DUBLIN, Ireland: Ireland's manufacturing sector saw orders slow in July.
It was further reported that the Allied Irish Banks Ireland manufacturing purchasing managers' index dropped to 51.8 in July from 53.1 in June.
"Although still above the neutral level of 50.0, the latest figure was indicative of the slowest improvement in the health of the sector since January 2021," noted Allied Irish Banks.
"The AIB Irish manufacturing PMI survey for July shows a continuing loss of momentum in the sector amidst a global slowdown in activity as demand weakens in the face of rising price pressures," said Oliver Mangan, Allied Irish Banks chief economist.
Allied Irish Banks added that demand fell both within Ireland and internationally, which was partially due to rising prices.
"The impact of weakening demand on Irish manufacturing activity was most evident in the second consecutive monthly contractions in both output and new orders," Mangan added. "The drop in new orders resulted in a further easing in capacity pressures, as evidenced by declining backlogs for a third month running. Weakening demand also saw stocks of finished goods rise for the first time in over a year."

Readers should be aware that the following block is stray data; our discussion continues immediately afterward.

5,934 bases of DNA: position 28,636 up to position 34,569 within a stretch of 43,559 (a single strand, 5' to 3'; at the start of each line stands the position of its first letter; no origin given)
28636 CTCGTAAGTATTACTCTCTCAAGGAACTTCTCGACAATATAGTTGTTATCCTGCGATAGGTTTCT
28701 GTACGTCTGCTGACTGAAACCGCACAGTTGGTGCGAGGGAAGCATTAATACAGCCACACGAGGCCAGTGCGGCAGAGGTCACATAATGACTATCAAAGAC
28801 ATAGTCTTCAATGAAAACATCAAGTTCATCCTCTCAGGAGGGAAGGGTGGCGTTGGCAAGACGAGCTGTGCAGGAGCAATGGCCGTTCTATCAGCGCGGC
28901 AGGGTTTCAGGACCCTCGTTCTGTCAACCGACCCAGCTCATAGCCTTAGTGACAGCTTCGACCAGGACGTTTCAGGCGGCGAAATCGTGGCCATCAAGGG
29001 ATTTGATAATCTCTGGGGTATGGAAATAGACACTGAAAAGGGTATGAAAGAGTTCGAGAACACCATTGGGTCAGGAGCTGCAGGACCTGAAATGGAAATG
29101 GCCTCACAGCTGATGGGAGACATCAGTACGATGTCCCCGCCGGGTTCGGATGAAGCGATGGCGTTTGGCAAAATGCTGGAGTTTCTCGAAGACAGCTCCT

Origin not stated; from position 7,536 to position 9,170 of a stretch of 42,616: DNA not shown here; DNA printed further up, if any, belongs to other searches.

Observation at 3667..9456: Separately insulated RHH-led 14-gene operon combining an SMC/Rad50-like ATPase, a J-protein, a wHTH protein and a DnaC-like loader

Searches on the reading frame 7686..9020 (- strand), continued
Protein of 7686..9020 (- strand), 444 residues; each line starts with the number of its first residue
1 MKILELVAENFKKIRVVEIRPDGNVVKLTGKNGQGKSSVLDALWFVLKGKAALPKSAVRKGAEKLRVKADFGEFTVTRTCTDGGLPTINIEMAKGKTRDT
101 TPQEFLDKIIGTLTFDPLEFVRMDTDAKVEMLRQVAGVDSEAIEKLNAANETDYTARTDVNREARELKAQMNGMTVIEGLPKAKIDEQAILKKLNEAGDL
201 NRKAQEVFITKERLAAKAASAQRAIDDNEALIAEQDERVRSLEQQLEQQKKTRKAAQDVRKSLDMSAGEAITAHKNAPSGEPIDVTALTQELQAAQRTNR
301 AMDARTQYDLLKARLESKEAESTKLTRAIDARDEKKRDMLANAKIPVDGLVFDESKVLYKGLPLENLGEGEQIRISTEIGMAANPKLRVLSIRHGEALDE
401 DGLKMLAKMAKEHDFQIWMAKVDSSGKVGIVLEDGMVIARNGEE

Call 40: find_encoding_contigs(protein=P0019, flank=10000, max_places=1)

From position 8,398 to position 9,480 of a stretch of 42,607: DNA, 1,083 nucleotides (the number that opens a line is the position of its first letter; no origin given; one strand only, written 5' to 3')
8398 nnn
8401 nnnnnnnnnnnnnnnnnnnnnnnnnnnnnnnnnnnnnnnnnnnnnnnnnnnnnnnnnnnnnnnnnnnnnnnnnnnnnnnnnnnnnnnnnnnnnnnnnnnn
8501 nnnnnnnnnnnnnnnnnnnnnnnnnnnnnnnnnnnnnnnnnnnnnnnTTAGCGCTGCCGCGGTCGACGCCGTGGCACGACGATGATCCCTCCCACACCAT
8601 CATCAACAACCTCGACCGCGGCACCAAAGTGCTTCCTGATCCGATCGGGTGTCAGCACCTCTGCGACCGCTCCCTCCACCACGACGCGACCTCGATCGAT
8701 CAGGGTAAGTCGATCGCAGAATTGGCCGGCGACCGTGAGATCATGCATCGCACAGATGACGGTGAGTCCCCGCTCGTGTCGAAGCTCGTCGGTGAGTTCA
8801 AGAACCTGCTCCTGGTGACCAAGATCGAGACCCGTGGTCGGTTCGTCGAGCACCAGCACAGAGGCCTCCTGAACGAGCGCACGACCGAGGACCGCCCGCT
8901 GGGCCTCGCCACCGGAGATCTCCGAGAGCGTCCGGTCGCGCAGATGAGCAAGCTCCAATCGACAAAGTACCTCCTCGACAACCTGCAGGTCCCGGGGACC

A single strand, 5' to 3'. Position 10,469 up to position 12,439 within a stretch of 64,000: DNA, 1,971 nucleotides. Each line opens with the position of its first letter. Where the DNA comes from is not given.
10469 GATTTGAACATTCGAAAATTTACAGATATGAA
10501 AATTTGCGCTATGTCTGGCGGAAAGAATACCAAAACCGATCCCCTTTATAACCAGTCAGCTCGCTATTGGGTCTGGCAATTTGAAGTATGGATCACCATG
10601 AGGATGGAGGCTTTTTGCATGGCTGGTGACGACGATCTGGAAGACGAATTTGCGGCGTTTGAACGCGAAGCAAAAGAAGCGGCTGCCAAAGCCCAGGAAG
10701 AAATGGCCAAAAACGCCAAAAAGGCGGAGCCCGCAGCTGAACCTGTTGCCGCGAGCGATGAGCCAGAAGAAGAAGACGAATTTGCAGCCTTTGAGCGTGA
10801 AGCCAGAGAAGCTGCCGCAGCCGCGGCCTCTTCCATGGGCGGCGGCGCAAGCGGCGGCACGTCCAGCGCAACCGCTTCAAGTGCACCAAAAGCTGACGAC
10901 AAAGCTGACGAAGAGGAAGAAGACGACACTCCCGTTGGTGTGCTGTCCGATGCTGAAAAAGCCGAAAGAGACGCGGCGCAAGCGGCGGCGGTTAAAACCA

Adding to fears among manufacturers, inflation in July rose at the fifth highest increase on record.
Also, as material shortages continued and transport delays were ongoing, manufacturers' delivery times lengthened in July.